The current structure of the temple was built in the period from 1713 AD to 1738 AD. Since then, many repairs have been carried out in the main temple and temples of other deities in addition to the Agarshala (guest house) built on three sides of the temple. Its structure includes a large dome with an elegant miniature hall and a sparkling white six-story tower that stands out on the facade decorated with terracotta flowers. The rest is steeply pitched red tiled pyramids. The main atrium of the temple is decorated with wooden doors with a silver coating.

In the lobby, there is a large statue of Hanuman, the monkey god, a faithful servant of Rama, along with Garuda and Mount Vishnu. The doors lead to a beautifully decorated Mandapa with large columns on the sides; the ceiling is decorated with chandeliers, and temple bells, in front of the sanctuary there is a unique silver screen divided into three parts. At night, the candelabra forms rays of shining light that reflect on the marble, creating an amazing effect.

Cathedral of Sé

Ce Catedral de Santa Catarina is the cathedral of the Diocese of Goa and Daman. This is a historic building built in the style of Portuguese Manueline. The church has a length of 76 meters and a facade height of about 35 meters. It was built by the Portuguese, who ruled Goa at that time and is considered the largest on the continent. The word “I” means “to see.” It was a symbolic structure built in honor of the Portuguese victory over the invading Muslim army in the early 16th century.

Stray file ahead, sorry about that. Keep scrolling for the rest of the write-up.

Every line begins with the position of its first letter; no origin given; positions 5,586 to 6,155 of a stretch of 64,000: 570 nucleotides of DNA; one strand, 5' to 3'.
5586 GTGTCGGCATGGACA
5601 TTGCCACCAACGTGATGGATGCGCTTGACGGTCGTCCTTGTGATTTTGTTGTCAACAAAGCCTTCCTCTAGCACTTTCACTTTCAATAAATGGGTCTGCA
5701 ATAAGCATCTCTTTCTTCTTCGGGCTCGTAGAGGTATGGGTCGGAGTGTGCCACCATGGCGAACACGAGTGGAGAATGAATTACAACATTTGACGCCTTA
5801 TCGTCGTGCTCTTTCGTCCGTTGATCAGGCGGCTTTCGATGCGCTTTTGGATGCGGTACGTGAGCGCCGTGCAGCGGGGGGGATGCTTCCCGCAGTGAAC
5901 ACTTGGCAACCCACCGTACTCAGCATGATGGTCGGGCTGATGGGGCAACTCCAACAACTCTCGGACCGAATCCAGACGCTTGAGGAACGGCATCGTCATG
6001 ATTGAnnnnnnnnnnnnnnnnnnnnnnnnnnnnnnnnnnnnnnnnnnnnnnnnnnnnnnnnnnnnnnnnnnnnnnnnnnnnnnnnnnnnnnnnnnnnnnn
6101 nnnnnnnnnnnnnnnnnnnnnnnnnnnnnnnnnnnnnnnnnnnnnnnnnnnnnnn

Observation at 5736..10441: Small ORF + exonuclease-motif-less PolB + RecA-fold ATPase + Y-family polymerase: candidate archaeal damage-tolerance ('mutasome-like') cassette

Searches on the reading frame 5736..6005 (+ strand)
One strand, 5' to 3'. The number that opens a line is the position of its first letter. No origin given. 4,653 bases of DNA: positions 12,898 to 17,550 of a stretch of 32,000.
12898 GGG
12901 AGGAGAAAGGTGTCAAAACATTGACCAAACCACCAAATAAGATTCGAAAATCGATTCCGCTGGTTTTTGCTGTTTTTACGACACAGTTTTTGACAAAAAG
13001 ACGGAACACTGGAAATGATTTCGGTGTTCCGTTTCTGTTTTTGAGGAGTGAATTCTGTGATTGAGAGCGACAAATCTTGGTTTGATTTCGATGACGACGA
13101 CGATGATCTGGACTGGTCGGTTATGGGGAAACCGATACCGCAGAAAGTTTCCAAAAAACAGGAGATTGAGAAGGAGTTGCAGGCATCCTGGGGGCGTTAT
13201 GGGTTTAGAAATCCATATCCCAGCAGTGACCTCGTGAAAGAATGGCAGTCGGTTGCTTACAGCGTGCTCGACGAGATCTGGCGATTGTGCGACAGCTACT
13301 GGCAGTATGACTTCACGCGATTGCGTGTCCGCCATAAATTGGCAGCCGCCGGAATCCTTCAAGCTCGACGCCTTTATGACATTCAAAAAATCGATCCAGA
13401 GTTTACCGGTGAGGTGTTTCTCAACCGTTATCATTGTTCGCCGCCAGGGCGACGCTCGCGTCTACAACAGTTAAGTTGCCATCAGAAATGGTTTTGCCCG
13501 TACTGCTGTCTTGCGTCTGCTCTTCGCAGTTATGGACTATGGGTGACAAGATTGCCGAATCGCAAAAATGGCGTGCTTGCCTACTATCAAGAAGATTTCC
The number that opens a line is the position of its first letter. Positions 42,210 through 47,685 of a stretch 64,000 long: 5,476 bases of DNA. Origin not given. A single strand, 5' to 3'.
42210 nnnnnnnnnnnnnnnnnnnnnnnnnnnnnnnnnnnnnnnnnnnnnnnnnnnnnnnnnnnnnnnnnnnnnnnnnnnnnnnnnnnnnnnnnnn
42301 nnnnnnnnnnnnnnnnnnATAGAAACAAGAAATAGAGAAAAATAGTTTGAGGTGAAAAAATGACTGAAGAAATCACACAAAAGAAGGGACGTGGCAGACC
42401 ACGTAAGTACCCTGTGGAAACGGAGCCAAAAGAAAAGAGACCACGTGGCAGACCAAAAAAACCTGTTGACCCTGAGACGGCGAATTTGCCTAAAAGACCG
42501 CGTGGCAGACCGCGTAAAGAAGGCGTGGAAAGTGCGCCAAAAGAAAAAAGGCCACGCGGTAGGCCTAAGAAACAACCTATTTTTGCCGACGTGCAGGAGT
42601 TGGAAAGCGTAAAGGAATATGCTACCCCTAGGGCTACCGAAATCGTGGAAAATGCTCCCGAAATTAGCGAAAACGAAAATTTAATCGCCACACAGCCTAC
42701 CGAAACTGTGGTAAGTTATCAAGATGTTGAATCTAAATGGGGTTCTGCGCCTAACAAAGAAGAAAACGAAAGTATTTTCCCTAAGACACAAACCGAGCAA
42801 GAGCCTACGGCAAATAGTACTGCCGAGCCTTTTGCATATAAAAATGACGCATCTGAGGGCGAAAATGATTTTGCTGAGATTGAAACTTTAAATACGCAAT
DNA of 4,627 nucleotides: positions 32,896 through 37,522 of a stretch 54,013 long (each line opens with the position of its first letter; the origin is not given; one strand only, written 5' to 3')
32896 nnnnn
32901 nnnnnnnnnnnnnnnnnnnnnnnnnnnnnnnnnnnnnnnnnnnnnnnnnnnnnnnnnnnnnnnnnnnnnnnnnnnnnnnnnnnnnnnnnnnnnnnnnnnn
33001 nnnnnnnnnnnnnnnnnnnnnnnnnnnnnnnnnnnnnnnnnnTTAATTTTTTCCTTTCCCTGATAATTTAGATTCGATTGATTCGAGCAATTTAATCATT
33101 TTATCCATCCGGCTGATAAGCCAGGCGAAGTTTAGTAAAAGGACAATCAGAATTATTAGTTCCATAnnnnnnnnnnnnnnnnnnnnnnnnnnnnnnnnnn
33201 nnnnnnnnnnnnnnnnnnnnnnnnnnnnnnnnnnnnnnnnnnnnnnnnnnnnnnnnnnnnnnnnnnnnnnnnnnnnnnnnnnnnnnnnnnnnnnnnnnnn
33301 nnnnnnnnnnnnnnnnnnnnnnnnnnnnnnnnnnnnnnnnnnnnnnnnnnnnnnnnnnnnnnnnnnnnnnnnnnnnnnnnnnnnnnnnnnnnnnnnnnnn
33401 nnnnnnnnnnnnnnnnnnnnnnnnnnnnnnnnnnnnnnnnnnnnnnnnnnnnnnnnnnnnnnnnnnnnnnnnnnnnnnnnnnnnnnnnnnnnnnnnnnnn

The exact day of this victory is celebrated in this church as the feast of St. Catherine. In the middle of the 15th century, the then governor of Goa began to expand the structure, and the construction was completed in the middle of the 17th century. This structure had two towers. After 120 years since the year of construction and several attacks, one of the towers has not been restored. In the 20th century, Pope Pius XII awarded the cathedral with an honorary “Golden Rose”, which is now located on the grave of St. Francis Xavier inside the cathedral.

In the Cathedral of Xie, there is a large Golden bell, known not only for its noble material but also for its strong sound. It is said to be one of the best bells in the world and the largest in Goa. The main altar of the church stands as a dedication to Santa Caterina d’Alessandria. Numerous paintings can be found on the sides of the altar. Just behind the altar is the Chapel of the Miracle Cross. It is said that it was in this place that the vision of Christ appeared in the middle of the cross in the XVII century. The church has six panels with relief scenes from the life of St. Catherine and the great baptism. Since the 16th century, it has been used by Saint Francis Xavier for the baptism of numerous Goans converted to Christianity.

The main entrance is decorated with Latin inscriptions on Corinthian columns. Two of the eight chapels are decorated with decorative perforated wooden screens. This filigree work gives this place a regal look. The Chapel of the Holy Communion is famous for the decoration of painted walls and ceilings. The arches of the altars are decorated with ancient paintings. Next to the altar, there is an organ of the 18th century, which is still in use and has a carved stand made of ebony. This is part of the old church on which the new cathedral was built. Closer to the cathedral is a convent, which has been transformed into an Archaeological Museum.

Basilica of Bom Jesus